In order to meet BHP Billiton’s requirements an integrated Proximity Awareness solution was developed. Given the progressive nature of the system, a trial was conducted using eight trucks and loaders and approximately 20 light vehicles and cap lamps. The trial included zone detection, zone suppression and the use of additional “blind spot” video cameras on the heavy vehicles, tracking of tags past a few key points to determine the usefulness of the last-known-location capability and some basic reporting and analysis functionality.
As per the MineSuite Fleet and Production Management system the primary interface used by vehicle operators remains the on-board MineSuite FMS tablet computer mounted in the cabin. The Human-Machine Interface (HMI) was developed with knowledge of theoretical human factors, in combination with production experience at Australian mines, to provide a user friendly and effective experience for the operator. Operators are alerted to zones, vehicles and personnel around their operating area. Alerts are individually named, and are both audible and visible. The system includes simple tests and built-in consistency checks and will display errors if system failures are found.
In addition to vehicle operator functionality, the system provides, via its FMS utilities, a control room interface that can be used to view information and maps of the last known location of tagged personnel and equipment as well as for reporting via its MIS utilities. MinLog’s unique DSF communication system ensures that data changes are forwarded via vehicles passing data to other remote equipment and vehicles, so that even systems that are out of network range are regularly updated, captured and logged via the transiting vehicles.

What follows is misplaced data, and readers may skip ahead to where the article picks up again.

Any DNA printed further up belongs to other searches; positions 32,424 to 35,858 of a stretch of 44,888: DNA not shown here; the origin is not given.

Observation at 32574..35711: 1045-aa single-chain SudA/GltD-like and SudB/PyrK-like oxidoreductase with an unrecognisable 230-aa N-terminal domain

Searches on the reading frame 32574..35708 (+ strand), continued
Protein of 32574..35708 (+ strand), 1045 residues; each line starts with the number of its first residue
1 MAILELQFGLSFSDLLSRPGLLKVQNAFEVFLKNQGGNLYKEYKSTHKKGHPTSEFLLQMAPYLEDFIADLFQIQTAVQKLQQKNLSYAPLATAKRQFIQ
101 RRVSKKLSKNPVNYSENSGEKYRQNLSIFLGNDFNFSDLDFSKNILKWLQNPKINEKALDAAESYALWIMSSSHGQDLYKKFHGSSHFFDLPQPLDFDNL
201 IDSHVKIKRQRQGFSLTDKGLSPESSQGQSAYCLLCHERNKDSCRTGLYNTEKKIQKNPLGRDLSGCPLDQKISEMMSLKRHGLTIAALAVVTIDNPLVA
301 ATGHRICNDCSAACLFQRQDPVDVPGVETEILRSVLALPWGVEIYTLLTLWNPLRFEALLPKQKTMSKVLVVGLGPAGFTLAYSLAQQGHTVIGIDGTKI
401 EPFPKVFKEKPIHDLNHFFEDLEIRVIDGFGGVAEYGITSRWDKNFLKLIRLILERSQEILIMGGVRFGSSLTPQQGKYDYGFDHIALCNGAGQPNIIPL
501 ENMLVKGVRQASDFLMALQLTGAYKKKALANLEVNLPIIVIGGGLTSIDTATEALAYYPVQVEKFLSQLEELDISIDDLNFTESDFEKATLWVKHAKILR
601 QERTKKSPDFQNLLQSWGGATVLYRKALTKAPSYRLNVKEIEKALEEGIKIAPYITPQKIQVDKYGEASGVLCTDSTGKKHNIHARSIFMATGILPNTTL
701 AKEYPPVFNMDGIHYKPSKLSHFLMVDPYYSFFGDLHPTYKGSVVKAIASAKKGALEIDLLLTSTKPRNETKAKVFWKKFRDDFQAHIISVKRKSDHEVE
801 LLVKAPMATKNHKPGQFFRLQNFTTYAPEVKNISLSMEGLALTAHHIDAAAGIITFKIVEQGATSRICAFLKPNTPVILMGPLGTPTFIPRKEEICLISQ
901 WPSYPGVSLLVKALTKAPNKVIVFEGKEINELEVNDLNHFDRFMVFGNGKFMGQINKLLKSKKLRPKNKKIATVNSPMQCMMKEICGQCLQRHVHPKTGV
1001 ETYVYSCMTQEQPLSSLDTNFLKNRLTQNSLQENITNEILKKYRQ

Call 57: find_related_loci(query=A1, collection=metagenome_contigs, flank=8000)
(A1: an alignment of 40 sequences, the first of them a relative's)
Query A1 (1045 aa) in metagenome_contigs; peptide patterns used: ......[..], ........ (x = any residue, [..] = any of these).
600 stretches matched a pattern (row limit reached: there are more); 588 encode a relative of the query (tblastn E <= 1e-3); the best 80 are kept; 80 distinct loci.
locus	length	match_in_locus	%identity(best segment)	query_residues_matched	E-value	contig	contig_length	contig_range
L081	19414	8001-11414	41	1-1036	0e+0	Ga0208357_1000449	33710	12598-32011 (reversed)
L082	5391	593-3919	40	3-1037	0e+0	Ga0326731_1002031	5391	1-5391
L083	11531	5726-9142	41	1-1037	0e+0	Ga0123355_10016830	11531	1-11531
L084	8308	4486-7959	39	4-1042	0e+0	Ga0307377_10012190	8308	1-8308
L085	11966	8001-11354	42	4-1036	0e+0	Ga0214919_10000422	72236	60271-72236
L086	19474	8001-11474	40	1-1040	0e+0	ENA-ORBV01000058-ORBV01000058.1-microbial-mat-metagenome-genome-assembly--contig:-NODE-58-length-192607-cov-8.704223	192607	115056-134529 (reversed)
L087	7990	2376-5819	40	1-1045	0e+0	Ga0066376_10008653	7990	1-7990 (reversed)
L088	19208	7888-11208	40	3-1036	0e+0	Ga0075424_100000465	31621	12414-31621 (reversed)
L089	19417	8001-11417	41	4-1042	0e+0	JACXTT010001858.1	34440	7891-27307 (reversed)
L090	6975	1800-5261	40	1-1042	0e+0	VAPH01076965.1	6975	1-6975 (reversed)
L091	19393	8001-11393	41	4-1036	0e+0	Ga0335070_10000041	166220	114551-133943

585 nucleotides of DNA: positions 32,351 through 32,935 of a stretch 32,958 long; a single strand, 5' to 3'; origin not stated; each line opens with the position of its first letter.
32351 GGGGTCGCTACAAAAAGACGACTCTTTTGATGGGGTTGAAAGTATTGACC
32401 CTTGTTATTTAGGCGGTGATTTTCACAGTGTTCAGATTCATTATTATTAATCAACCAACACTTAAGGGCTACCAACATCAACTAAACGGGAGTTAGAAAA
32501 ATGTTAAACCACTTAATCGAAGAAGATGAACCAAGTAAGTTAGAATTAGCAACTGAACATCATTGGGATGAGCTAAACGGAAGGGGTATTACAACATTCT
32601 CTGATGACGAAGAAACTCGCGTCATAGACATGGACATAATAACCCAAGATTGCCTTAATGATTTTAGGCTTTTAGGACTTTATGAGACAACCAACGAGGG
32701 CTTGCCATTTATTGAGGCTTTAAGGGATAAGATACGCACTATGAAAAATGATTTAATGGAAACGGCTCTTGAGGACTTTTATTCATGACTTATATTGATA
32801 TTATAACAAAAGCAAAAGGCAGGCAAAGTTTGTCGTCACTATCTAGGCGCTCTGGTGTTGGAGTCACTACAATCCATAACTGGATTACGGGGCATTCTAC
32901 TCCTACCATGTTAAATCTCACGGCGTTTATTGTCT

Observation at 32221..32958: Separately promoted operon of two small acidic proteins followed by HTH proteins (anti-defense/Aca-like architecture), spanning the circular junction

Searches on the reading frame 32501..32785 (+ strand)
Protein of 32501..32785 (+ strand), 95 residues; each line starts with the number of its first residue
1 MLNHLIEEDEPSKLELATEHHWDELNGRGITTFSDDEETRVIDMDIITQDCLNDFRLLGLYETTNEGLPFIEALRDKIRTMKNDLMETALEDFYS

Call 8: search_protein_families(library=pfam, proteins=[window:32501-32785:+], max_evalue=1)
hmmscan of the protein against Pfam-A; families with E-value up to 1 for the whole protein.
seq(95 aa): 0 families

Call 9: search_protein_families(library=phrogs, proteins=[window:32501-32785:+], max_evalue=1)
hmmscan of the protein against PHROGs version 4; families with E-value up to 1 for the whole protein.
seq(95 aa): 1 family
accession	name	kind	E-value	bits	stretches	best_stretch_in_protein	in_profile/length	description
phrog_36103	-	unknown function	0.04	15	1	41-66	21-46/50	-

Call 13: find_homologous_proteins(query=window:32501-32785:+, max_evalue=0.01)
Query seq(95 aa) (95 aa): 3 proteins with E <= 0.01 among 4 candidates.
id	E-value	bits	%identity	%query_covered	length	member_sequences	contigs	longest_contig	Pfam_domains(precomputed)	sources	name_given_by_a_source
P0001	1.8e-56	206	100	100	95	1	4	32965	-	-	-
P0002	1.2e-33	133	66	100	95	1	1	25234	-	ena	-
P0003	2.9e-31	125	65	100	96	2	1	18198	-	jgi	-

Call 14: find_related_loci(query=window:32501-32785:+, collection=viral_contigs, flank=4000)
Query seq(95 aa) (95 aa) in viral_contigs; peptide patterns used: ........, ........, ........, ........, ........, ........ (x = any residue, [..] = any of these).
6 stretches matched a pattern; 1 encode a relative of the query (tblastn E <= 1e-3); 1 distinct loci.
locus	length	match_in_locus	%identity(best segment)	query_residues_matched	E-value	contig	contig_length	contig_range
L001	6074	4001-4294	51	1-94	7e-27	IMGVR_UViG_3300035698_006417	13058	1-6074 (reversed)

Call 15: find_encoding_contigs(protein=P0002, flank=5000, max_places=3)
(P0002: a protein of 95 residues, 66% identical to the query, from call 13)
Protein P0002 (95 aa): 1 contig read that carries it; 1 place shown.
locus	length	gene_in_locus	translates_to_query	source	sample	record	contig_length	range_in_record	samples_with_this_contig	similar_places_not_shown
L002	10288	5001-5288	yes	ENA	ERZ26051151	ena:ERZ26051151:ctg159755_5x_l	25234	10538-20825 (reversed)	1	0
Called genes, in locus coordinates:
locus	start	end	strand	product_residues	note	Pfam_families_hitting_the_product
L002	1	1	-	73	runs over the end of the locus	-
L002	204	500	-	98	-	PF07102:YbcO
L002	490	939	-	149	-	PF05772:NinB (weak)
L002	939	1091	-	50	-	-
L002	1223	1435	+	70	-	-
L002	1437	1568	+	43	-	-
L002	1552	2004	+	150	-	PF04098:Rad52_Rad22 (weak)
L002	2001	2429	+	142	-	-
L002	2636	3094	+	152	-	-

The initial trial proved that the technology was able to provide useful additional controls in both proximity awareness and zone tracking. As an example, in one series of monitored ore dump trips the truck operator received approximately 30 alerts. Though the Operators were in most instances aware of the vehicles in proximity, making use of the system only to confirm its actual identity, there were some instances recorded where it was not the case, with the Operators alerted to the presence of equipment in proximity by the system. Another example was a bogger operator whom was made aware of the proximity of a shift trainer around a corner as he could see him on the proximity screen.
Following the successful trial, the system was rolled out, tagging more than 1500 cap lamps, 300 light and ancillary vehicles and 50 mining trucks and loaders. The on-board platform has been designed and implemented in a manner to allow the future introduction of production management information or shift management systems. This was possible since the MineSuite Production and Fleet Management System provides, in addition to the Proximity awareness module, various other modules that comprise a seamlessly, integrated multidisciplinary solution.
The successful deployment of the MineSuite Proximity Awareness System was not without the usual change management challenges, but was successfully implemented due to the strong conviction and leadership of production, the facilitation of the engineering, the support from maintenance and a good communication program leading up to the installation, all contributing to ensuring user acceptance.